What do you do when you're gifted with a goose liver?
Now, I am aware that many may not look at this as a particularly advantageous gift.
Wow... thanks... you shouldn't have. Really.
Of course it can be a particularly wonderful surprise, you just have to work with it a bit.
It's not an everyday thing (yes, or an anyday thing for many... animal factor and ewww factor both included).
And it doesn't need to be from a goose specially raised for foie gras (you could substitute chicken livers if that's easier or a preference).
It was just part of the goose, ok?
Whole animal cooking- it's economical, non-wasteful, and happens to be very popular these days.
That said, this is the only type of liver I've ever had- and only as part of a pâté, mousse, or foie gras.
But really, pate is a lovely special occasion hors d'oeuvres, and how much more special can it get than when it's homemade?
Goose (or Chicken) Liver Pâté
makes about 1 cup
6 T (3/4 stick, about 84 g) butter
1 bay leaf
1 large shallot, minced
1 clove of garlic, minced
2 t fresh thyme leaves, slightly chopped
1/2 lb. (about 140 g) goose liver- rinsed, patted dry, and removed of any connective tissue
freshly ground black pepper
pinch of ground allspice
pinch of freshly ground nutmeg
2 T heavy cream
Melt the butter in a medium saucepan over medium heat. Add the bay leaf, shallot, garlic, and thyme, and saute a few minutes until the shallot is soft. Season the liver well with salt and pepper. Increase the heat in the pan a little and add the liver. Cook the liver in the butter mixture, turning occasionally, until the outside begins to color but the inside remains slightly pink (cut it open if you're not sure). This should not take very long.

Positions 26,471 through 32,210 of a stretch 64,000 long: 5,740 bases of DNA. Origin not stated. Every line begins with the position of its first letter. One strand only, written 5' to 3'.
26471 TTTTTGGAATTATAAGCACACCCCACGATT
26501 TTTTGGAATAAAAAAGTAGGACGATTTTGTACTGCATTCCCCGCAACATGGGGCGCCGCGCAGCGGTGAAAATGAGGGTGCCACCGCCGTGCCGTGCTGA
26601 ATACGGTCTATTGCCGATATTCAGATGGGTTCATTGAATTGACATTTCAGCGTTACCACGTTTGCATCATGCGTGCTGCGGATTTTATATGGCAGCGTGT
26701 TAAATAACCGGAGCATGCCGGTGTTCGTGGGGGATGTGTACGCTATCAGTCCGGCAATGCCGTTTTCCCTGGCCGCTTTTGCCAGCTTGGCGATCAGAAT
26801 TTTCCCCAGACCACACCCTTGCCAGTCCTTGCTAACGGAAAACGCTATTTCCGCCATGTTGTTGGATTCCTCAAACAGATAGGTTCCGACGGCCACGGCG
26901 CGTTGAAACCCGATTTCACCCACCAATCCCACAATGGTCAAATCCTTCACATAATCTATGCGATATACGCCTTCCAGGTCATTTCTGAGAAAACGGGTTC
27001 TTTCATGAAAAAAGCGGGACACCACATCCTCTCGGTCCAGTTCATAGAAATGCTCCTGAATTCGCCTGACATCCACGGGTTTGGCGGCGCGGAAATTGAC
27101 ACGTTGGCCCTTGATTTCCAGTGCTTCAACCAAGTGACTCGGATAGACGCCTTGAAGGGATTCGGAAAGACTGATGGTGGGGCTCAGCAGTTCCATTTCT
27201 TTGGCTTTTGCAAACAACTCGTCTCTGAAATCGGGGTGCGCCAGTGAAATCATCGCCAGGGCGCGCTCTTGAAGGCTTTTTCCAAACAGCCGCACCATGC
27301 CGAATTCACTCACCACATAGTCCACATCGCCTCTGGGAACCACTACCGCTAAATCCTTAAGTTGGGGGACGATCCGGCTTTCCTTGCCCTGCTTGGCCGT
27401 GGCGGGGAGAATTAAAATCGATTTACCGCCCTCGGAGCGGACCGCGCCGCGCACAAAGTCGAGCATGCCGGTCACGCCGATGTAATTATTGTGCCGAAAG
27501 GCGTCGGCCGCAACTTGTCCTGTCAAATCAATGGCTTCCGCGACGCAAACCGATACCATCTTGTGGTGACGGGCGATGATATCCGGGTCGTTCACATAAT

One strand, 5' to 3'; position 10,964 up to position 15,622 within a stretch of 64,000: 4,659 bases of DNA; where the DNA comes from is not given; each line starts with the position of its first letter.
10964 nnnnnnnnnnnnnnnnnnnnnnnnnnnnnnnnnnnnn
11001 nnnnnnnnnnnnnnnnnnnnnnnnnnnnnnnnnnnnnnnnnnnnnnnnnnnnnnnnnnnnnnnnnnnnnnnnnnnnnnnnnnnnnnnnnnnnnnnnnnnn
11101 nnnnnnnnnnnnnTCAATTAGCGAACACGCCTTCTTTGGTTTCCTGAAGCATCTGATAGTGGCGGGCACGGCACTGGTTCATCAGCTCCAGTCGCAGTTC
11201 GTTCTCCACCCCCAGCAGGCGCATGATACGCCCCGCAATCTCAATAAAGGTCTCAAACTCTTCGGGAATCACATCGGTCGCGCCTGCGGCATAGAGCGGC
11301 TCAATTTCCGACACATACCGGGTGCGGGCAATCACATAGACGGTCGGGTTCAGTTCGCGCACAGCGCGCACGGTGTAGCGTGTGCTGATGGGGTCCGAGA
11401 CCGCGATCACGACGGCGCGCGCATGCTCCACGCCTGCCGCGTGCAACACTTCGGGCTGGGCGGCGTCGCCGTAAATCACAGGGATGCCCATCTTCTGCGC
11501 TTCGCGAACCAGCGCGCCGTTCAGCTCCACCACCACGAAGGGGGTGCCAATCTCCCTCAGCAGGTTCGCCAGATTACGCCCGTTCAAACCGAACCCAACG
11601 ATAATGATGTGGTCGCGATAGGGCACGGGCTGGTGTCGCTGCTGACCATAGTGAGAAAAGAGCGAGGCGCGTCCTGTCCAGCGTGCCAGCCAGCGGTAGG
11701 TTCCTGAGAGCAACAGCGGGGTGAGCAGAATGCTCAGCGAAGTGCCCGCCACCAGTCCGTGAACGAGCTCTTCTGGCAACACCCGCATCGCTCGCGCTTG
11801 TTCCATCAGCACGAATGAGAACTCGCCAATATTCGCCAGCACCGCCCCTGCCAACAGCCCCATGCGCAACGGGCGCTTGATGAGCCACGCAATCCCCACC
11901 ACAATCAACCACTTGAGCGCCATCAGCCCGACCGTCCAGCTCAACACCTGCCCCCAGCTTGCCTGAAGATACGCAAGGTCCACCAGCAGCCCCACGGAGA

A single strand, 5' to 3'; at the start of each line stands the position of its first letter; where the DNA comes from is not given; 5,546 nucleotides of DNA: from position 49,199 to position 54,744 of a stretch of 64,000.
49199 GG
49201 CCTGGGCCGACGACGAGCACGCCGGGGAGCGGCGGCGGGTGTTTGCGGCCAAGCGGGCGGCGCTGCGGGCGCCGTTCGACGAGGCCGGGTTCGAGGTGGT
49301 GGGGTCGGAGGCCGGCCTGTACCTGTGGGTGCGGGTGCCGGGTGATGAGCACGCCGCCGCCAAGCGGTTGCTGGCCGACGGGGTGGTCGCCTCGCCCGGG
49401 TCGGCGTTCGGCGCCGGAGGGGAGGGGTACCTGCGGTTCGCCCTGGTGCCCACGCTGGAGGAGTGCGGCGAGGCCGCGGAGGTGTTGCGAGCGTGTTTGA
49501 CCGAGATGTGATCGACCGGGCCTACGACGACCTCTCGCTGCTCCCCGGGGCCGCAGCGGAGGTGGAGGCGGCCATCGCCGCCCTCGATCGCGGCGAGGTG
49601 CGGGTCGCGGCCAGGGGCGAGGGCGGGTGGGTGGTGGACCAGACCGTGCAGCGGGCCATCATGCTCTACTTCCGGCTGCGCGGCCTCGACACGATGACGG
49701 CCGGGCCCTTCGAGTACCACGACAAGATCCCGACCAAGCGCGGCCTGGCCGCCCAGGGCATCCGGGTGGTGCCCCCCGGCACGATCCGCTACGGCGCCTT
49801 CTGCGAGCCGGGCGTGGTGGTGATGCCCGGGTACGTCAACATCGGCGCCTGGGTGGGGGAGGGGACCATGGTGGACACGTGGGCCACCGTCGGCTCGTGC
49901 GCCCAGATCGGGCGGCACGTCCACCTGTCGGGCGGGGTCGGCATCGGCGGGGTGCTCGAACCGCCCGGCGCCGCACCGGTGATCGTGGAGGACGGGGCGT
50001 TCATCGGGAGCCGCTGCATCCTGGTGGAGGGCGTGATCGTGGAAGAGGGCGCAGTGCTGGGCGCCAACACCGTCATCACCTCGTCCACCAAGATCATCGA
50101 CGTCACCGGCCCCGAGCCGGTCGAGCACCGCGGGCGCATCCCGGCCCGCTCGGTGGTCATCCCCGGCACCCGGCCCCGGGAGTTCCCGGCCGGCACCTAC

Remove the pan from the heat, add the Sherry, and scrape the bottom of the pan to remove any fond. Set aside for a minute to cool slightly.
Remove the bay leaf and puree the liver and butter mixture in a blender or food processor along with the allspice, nutmeg, and cream. For a very smooth texture, force the pate through a fine mesh sieve using a rubber spatula.
Spoon the pate into ramekins or a small porcelain container and smooth the top.
Let cool completely, cover the surface directly with plastic wrap, and refrigerate at least a couple hours until cold and the flavors have had a chance to meld.
Take the pâté out of the refrigerator an hour or two before serving so it warms up a bit and spreads easily.
Serve with thin slices of a good baguette or good toast points.
The pâté will last only a couple of days, so be sure to make it just before you plan to serve it!